Naana Opoku-Agyeman, Vice Presidential Candidate, NDC

The patriarchal world we live in is structured and ordered to erroneously portray leadership as male and often white.  The result is the striking imbalance of women and men in leadership. As it stands women run only 7.4% of Fortune 500 companies and just 37 women of the companies’ CEOs are women This year’s ranking saw no black women. Past rankings revealed there were just two women in there. When you look around you, men dominate when it comes to positions, such as Presidents or Prime Ministers, CEOs, Pastors or Spiritual Leaders or Sheikhs, Ministers and MPs. Even in the home, the ordinary man is a leader by religious and biological acclamation, without any proof.

Ursula Owusu, Minister of Communications and MP for Ablekuma West. Image: ITU Pictures 

The stereotypes about women in leadership are still deeply ingrained in the world today. The traits that can be generalized among women such as softness, kindness, tolerance, cooperativeness though touted as unique leadership qualities of women in recent times continue to be perceived as inadequate or unnecessary for successful leadership despite countless research that women are better leaders because of their people-oriented style of leadership. Other research found female leaders to be more transformational than male leaders. In 2014, it was reported by the Caliper Research and Development Department that women leaders’ style of leadership was transformational and that women leaders were intellectually exciting, encouraging of employees in owning and pursuing their goals and inspiring. It would seem that there is more than just a business case for having more women in leadership given the link between women’s leadership style and what organizations today require of leaders (Are women better leaders than men?). Sadly, the statistics suggest women’s continuous under-representation in leadership (Gender Diversity in Ghanaian Boardrooms). The “feminine” traits are still not good enough.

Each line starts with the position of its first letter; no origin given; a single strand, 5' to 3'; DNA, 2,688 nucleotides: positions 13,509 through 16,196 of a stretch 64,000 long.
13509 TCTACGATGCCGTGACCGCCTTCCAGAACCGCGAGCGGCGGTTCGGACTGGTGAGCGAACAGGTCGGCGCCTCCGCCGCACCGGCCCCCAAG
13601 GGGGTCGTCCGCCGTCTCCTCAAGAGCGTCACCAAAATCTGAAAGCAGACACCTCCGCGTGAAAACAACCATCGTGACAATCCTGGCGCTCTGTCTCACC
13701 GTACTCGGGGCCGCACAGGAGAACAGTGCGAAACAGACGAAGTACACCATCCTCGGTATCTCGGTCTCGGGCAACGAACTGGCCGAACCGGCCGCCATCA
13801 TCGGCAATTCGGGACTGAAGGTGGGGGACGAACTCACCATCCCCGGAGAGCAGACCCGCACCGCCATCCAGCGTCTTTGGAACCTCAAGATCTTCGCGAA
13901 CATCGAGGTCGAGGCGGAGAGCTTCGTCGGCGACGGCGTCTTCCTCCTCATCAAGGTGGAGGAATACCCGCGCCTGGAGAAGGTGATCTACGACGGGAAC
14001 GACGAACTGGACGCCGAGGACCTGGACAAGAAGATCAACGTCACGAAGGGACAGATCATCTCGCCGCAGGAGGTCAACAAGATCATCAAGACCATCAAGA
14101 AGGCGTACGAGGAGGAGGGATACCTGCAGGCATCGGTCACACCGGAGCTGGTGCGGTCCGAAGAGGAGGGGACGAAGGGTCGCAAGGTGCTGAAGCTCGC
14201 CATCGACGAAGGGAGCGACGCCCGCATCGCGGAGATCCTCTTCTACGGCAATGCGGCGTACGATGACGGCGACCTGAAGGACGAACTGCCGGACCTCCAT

On the flipside when women leaders exhibit “masculine” traits such as being highly risk-prone, abrasiveness, etc. are not perceived as strong, competent and firm leaders, as would their male counterparts. On the contrary, they are seen as bossy, rude, disrespectful, incompetent or BITCHY and unacceptable by society. It’s a double-edged sword. Women’s competence is called into question by the mere fact of their gender and men’s competence is acclaimed by virtue of their gender.

Samia Nkrumah, chairperson of the Convention People’s Party. Credit: Credit: PAP/EPA

Ghana’s potential first female vice president Prof. Naana is still not good enough in such a high office despite her academic success and many career achievements. Patriarchy continues to resist the elevation of women in society. The Ghanaian society is just as patriarchal as the world; perpetuating the diabolical dogma that men are and should continue to be the superior gender despite there being no rational basis.

But as we are learning from the coronavirus response around the world, the greatest leaders do lead from the heart and not from what is between their thighs. It behooves on us all; women and men to let love lead for all our sakes. It’s time to open those doors for women to participate or heck women just might break down the door.